Not that those dreams went anywhere. After applying to 200 different labs with no viable offers, and after seeing that dental appliance technology is outpacing the little mom and pop labs that I hoped to be a part of, and after having a wrist surgery that would have made it extremely painful to do the fine motor movements required on a day to day basis, I wised up and went back to bridgetending.

But the fascination remains. So when I needed a crown replaced, I was delighted to see it’s entire design and creation chairside. We’ve certainly come a long way from the days when you had to get a gloopy, bad-tasting mold taken of your teeth, then come back weeks later to have a crown fitted that had been fabricated in an offsite lab.

Instead, they popped off my old crown, and took photographs of my teeth from every possible angle, and then, voila! A three-dimensional image of my teeth appeared on the computer screen. It was fascinating.

From there, Mary, the technologist, created a crown for me on screen. Make no mistake, this was no flimsy endeavor. This takes skill in both science and art. She has to have knowledge of oral anatomy and how various teeth interact with one another. And she also must create a final product that will not only be functional but also aesthetically pleasing. That’s an admirable talent.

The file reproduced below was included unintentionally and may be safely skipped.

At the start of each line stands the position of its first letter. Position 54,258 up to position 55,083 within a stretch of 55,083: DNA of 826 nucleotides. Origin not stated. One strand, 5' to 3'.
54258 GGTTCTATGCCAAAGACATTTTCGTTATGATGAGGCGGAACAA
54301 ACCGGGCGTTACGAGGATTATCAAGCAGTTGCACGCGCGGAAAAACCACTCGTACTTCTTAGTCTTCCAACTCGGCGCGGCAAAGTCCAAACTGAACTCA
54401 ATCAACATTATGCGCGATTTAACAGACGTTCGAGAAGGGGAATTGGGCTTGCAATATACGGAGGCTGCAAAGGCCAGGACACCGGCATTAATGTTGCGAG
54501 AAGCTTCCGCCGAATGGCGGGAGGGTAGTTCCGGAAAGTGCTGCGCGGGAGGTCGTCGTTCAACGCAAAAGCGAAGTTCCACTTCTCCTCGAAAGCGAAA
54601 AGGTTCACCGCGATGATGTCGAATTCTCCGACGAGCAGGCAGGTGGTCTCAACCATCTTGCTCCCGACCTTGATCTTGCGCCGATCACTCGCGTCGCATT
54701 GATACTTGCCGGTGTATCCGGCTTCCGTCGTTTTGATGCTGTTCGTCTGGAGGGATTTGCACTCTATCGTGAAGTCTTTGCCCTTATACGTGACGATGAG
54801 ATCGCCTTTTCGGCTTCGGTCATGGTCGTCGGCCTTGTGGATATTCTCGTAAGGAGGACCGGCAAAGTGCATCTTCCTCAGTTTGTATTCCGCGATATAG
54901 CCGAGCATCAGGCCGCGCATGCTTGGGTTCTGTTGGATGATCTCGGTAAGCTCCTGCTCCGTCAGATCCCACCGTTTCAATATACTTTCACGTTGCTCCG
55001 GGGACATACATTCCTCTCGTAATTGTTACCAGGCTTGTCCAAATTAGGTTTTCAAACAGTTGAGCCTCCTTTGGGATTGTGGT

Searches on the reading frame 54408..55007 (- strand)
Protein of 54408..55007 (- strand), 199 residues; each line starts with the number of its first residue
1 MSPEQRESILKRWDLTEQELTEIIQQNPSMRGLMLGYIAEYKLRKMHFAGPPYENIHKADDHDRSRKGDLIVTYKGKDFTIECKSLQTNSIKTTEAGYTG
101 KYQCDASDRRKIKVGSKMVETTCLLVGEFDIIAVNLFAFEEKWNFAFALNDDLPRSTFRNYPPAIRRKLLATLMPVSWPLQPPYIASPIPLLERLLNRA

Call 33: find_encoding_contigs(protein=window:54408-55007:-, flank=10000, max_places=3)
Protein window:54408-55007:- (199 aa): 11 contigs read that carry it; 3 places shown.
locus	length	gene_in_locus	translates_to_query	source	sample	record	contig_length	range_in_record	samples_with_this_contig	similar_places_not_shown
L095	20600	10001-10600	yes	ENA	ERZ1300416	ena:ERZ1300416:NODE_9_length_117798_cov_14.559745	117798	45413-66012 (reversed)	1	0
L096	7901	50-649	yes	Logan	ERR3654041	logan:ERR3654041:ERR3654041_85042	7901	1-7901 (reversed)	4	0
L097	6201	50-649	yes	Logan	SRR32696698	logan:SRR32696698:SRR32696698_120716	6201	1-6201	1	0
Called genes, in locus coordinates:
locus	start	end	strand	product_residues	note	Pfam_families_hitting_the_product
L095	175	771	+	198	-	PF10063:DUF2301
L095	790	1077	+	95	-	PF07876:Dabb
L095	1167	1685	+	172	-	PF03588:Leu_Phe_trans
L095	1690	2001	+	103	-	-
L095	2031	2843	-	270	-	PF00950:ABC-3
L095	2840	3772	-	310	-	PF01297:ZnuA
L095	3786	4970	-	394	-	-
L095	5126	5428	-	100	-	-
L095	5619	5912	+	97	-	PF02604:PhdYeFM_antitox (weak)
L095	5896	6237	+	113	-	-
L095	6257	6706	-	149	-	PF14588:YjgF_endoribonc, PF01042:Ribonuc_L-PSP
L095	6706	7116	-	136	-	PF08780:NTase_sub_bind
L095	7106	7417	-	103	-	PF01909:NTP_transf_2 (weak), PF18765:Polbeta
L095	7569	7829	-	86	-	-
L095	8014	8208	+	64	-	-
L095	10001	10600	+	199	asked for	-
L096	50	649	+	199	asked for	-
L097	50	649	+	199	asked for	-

I watched her create this tooth and enjoyed imagining her thought process. It was like digital sculpting. Leonardo da Vinci would have been intrigued. And proud.

She consulted with my dentist (a big shout out to Dr. Steven Lockett in Renton, Washington, and his entire amazing staff!) and did a few tweaks based on his suggestions, and then sent the data off to the machine for fabrication. I wish I could have seen that. I know that the machine carves the crown out of little blocks of some mysterious substance that is probably trademarked by the company that created CEREC, the CAD/CAM (computer-aided design and computer-aided manufacturing) system that my dentist uses.

I could be wrong, but I think of it kind of like 3d printing in reverse. Instead of creating things from a bead-like substance, this machine carves it down from a cube. I mean, seriously, how cool is that?

In no time flat, my crown was hot off the presses, so to speak, and ready to go into my mouth. In it went, and off I went. Just another thing checked off my to-do list. And yet, when I think of the science and artistry that went into the whole endeavor, I still am filled with awe.

By the way, one of my favorite blog posts is the one I wrote entitled Cool Stuff You Never Knew about your Teeth.  Check it out! If you don’t learn at least one thing from it, I’ll eat my hat. With my brand new crown.